Some would say that this case hinged on “a technicality”.  Not so. Our rights against government power, especially now, with unlawful arrests by secret federal agents in Oregon, must be zealously protected. This case involves our search and seizure rights. 

This case discusses several interesting legal principles which apply in search and seizure cases.

 

Excerpts from the Article:

The U.S. Court of Appeals for the Tenth Circuit ruled that a deputy trying to help a woman retrieve her belongings by opening the lid to a camper did not make a subsequent warrantless search lawful under the community-caretaking exception to the warrant requirement.

Deputy Buddy Clinton and Sergeant John Wofford responded to a report of a verbal altercation between Jack DeWayne Neugin and his girlfriend, Julie Parrish, in a restaurant parking lot. When Clinton arrived, Neugin was sitting on the curb, and Parrish was inside the restaurant. Clinton learned the couple’s pickup truck had broken down. He went inside the restaurant to help Parrish arrange a ride while Wofford stayed with Neugin. Parrish told Clinton she needed to retrieve her belongings, so he accompanied her to the truck. Without obtaining permission, Clinton opened the lid of the camper attached to the back of the truck. As he did so, he looked inside and saw “a large bucket containing several rounds of ammunition.” He asked who owned the ammunition, and Neugin said he had obtained it from a deceased family member. Clinton set the bucket aside while Parrish removed her items from the truck.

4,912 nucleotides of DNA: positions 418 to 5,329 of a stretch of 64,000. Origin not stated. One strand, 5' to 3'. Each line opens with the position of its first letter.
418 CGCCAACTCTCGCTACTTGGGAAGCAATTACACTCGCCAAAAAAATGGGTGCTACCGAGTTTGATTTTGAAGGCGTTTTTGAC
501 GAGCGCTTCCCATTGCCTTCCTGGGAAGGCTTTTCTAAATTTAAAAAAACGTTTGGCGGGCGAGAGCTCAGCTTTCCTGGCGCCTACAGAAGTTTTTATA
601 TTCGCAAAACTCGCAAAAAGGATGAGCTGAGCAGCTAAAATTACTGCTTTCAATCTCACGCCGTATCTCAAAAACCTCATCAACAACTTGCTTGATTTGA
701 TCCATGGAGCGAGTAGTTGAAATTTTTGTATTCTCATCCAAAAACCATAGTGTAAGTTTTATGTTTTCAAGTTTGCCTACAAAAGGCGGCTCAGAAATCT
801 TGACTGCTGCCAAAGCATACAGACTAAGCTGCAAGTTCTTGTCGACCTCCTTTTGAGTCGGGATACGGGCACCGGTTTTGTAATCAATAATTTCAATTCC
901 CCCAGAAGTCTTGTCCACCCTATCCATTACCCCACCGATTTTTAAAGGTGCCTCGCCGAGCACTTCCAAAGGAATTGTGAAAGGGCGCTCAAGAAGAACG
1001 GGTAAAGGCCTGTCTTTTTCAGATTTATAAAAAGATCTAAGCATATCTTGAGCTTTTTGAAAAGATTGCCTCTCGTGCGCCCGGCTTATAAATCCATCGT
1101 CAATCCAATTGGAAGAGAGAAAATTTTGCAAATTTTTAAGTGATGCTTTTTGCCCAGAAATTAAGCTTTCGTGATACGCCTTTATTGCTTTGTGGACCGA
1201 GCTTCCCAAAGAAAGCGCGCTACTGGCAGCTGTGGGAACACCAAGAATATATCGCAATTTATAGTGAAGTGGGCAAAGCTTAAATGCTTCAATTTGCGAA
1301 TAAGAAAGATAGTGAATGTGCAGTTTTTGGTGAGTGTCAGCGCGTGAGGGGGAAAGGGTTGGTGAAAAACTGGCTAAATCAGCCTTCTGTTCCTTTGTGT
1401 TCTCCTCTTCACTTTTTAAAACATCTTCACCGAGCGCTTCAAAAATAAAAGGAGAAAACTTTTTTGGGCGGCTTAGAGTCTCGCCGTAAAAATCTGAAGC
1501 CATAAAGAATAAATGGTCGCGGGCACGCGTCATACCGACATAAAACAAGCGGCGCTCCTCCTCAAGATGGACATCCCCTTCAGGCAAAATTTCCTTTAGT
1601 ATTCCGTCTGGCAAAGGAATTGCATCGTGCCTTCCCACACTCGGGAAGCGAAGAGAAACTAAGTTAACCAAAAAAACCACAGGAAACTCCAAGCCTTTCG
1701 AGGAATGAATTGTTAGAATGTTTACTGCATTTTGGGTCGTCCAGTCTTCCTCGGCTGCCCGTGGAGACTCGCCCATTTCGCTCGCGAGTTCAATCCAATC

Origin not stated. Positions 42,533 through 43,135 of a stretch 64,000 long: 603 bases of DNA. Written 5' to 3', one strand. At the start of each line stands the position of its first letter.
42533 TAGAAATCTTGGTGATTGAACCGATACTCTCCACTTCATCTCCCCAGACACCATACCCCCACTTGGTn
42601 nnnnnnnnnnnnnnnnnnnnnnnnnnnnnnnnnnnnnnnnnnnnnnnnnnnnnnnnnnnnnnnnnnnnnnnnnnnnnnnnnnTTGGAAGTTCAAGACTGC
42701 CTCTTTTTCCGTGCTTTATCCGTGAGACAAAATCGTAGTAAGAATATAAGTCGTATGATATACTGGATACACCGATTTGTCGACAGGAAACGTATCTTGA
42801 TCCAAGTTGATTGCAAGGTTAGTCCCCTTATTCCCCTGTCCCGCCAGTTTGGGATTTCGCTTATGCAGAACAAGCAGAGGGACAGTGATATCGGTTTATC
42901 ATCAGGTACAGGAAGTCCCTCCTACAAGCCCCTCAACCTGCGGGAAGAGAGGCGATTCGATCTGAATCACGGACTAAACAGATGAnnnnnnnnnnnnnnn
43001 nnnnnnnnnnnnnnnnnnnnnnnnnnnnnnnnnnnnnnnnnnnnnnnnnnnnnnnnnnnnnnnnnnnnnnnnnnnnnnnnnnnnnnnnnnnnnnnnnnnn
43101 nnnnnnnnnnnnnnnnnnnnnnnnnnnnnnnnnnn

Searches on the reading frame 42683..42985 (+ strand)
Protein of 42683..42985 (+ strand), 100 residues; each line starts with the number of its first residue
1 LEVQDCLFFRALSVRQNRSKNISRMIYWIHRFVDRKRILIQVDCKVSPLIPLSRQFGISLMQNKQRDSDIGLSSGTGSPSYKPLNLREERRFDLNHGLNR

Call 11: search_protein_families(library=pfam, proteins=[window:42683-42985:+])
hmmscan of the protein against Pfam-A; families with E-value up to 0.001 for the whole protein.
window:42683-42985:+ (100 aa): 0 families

Clinton requested dispatch to run a background check on Neugin and learned he was a felon. He asked Neugin if he had a firearm, and he replied no. Neugin then refused to give Clinton permission to search the truck, explaining he had purchased the truck for Parrish. Clinton then asked Parrish whether Neugin had a firearm. She said he had a shotgun in the truck and that he had threatened her with it the previous evening. She then consented to a search of the truck.

Clinton found a shotgun in the truck and arrested Neugin. The truck was impounded and inventoried. Neugin was indicted for firearm and ammunition possession by a felon.

Neugin moved to suppress the evidence seized from the truck as fruit of an unlawful search. The U.S. District Court for the Eastern District of Oklahoma reasoned that Clinton acted as a “community caretak[er]” when he opened the camper, and therefore, the search was not unconstitutional. The district judge found that the ammunition was in plain view when the camper was opened and became subject to seizure when Clinton learned Neugin was a felon. When Clinton then heard about Neugin threatening Parrish with a shotgun and then saw the shotgun, he had authority to arrest Neugin and seize the evidence, according to the district court. Alternatively, the discovery of the evidence was inevitable because the truck was impounded and inventoried, the court concluded. Neugin pleaded guilty on the condition that he could appeal the district court’s denial of his suppression motion.

The Tenth Circuit observed “[t]he Fourth Amendment protects people from unreasonable government searches of their ‘persons, houses, papers, and effects.’” One way a defendant may establish that the government conducted a search for Fourth Amendment purposes is to show both “a subjective expectation of privacy in the object of the challenged intrusion” and society’s “willing[ness] to recognize that expectation as reasonable.” California v. Ciraolo, 476 U.S. 207 (1986).